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Zimbabwe past and present -- a long, hard road from Rhodes to Mugabe

Newly independent Zimbabwe is a boulder-strewn southern African nation about the size of California. Until April 18, it was one of the last outposts in a British empire that once girdled the globe.

The country was named after Cecil John Rhodes, A British mining magnate who dreamed of British rule over the entire length of Africa. His British South Africa Company financed the first white pioneer column of ox-wagons that entered this country and reached the site of Salisbury in 1890.

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For nearly a century, the white settlers and their descendants -- never more than 4 percent of the total population of Rhodesia -- subjugated the indigenous Shona and Ndebele peoples, first with guns, later with the more sophisticated means of restrictive discriminatory laws. Whites controlled virtually every aspect of black African life here, down to determining the areas in which they were allowed to live.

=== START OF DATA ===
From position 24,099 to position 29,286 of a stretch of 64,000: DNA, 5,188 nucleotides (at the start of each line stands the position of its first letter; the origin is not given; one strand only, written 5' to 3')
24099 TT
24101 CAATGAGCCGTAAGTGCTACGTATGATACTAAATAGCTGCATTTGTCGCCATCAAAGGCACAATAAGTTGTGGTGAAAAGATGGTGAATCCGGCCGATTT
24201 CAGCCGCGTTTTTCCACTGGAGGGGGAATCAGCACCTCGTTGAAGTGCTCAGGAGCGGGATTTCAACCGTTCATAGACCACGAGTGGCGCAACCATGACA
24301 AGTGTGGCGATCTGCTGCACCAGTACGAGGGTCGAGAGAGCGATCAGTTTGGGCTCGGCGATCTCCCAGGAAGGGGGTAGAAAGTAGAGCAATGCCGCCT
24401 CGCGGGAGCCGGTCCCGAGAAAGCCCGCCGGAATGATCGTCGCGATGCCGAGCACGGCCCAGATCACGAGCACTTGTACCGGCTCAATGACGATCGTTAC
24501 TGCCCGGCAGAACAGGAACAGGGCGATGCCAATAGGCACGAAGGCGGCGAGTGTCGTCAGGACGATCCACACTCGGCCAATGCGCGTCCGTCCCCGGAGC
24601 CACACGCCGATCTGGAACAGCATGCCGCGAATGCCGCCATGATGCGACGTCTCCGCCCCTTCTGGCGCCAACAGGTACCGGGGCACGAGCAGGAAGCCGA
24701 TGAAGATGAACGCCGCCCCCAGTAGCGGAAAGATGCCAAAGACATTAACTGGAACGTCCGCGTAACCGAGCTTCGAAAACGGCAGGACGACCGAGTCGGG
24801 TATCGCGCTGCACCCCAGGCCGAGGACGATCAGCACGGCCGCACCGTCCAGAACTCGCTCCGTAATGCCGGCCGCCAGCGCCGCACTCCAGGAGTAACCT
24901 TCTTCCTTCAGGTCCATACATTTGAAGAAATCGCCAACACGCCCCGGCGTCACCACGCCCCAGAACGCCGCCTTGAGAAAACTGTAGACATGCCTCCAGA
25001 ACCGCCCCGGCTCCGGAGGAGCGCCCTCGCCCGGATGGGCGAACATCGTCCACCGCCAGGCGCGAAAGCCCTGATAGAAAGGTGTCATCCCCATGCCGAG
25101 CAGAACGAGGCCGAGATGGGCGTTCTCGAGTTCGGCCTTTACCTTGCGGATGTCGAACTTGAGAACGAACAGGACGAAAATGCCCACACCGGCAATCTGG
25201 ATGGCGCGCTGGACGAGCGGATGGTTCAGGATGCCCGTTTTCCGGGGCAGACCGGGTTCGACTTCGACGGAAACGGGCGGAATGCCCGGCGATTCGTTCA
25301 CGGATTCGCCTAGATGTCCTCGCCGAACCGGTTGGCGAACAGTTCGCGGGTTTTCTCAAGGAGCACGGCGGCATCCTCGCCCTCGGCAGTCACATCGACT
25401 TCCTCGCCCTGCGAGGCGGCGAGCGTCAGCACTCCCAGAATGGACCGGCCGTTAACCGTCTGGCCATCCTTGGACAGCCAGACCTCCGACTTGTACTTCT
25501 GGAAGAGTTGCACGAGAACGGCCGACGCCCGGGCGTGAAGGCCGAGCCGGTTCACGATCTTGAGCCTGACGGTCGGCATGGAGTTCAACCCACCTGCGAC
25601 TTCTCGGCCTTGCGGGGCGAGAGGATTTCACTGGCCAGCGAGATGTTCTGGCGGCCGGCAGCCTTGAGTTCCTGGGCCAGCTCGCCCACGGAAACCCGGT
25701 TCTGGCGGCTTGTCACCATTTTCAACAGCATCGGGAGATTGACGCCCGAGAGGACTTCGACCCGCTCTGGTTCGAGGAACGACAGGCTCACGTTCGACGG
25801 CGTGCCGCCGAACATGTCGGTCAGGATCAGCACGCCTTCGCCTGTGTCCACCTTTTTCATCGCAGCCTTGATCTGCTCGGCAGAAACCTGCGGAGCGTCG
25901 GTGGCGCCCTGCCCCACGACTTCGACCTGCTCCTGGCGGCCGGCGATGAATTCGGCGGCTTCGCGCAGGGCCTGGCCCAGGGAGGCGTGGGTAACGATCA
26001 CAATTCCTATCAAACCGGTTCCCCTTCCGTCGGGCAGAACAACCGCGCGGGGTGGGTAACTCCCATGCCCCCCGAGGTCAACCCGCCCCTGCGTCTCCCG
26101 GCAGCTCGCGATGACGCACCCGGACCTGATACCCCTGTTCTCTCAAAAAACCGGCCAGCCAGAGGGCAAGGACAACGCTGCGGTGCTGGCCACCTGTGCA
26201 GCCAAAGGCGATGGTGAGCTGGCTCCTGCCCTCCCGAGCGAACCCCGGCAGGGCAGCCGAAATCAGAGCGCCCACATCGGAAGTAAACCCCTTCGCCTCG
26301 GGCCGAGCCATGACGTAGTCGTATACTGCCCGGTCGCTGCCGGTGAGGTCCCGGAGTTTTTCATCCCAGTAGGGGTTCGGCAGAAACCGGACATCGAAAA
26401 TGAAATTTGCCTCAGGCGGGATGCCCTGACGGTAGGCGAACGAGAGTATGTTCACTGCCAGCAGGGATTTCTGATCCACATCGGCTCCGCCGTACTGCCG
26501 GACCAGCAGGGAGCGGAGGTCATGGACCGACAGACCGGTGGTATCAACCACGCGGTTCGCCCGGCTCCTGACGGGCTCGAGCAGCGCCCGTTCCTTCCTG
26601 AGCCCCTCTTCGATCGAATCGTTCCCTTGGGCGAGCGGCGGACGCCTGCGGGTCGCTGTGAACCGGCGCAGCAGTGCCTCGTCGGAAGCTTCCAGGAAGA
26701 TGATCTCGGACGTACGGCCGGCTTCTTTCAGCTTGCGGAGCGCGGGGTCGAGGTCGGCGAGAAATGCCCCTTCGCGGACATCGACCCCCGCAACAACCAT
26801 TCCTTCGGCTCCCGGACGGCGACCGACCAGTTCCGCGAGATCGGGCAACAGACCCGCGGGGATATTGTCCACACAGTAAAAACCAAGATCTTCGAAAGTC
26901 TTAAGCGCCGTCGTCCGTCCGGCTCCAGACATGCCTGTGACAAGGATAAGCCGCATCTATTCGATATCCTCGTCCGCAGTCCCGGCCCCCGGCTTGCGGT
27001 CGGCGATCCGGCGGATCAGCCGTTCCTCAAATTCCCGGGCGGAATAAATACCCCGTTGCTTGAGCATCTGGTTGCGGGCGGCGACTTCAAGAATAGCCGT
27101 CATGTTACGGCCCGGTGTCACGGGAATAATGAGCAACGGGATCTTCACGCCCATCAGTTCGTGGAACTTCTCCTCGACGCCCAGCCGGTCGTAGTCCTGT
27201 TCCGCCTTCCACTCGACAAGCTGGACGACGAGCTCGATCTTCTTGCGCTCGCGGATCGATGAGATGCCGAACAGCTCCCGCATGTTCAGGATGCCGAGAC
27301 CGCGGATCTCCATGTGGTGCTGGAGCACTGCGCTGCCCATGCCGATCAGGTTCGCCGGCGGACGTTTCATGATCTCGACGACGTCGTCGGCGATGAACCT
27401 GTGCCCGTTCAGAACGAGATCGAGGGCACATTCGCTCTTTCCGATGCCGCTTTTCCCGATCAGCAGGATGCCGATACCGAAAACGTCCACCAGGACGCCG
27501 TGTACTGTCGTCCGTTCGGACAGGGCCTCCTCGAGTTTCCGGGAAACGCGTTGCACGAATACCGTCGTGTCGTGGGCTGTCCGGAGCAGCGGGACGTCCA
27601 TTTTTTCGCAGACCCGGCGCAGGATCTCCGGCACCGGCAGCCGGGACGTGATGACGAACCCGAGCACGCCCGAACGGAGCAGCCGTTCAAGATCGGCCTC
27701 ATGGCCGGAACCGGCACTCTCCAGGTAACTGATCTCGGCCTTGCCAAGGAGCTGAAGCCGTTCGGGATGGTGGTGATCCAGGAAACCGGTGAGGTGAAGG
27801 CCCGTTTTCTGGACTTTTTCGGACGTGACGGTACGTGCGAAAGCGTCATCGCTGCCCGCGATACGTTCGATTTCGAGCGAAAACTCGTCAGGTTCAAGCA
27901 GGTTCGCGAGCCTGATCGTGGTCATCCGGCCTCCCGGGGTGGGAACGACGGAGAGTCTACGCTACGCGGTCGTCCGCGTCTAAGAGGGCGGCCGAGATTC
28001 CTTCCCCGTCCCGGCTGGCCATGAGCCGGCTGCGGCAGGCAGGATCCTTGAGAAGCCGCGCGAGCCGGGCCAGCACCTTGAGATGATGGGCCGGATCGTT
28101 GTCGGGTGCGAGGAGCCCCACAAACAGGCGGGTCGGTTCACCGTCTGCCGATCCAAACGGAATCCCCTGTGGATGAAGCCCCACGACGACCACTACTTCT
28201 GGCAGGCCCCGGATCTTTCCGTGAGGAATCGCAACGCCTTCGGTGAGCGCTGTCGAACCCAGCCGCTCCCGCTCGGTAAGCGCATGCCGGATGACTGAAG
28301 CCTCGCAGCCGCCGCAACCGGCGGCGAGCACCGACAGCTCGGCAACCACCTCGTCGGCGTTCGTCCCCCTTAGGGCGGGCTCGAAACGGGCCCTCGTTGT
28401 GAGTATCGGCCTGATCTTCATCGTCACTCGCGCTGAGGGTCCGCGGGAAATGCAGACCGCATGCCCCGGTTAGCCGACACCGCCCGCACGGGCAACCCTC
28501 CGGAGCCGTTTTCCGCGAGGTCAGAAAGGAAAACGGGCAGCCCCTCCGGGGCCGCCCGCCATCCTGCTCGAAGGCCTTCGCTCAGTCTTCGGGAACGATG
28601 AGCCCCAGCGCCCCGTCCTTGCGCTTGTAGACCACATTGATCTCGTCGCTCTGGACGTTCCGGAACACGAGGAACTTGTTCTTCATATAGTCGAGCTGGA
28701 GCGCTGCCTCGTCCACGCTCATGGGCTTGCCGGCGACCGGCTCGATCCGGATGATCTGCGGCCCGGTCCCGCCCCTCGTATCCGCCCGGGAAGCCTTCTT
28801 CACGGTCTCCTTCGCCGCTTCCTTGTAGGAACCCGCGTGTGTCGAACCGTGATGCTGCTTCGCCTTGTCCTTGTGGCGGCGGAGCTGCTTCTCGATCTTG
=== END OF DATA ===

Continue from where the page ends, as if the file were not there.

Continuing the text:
Black resistance, which flared as early as 1896, was ruthlessly put down. But over the years, some blacks clung to the vision of Zimbabwe -- a black-majority-ruled nation that would be named after mysterious stone ruins in the southern part of the country. To blacks, the ruins were evidence of a flourishing, advanced society long before the arrival of whites.

In 1923, white Rhodesia chose self-governing status as a British crown colony. More than 40 years later, on Nov. 11, 1965, silver-haired Ian Douglas Smith, then prime minister, severed links with the British Crown and declared Rhodesia independent rather than accept black-majority rule.

That action, known as the "unilateral declaration of independence," set the stage for one of Africa's longest and most brutal conflicts. During a seven-year period beginning in 1972, more than 27,000 people lost their lives in a guerrilla war for control of the country. Nearly a million people were made homeless.

The guerrilla war -- and worldwide economic sanctions imposed by the United Nations -- eventually wore down white resistance. Late last year, Britain, reasserted control over its breakaway colony. In February of this year, it sponsored majority-rule elections.

The winning party was headed by one of the leaders of the black guerrilla struggle, Robert Gabriel Mugabe, now Prime Minister of Zimbabwe.


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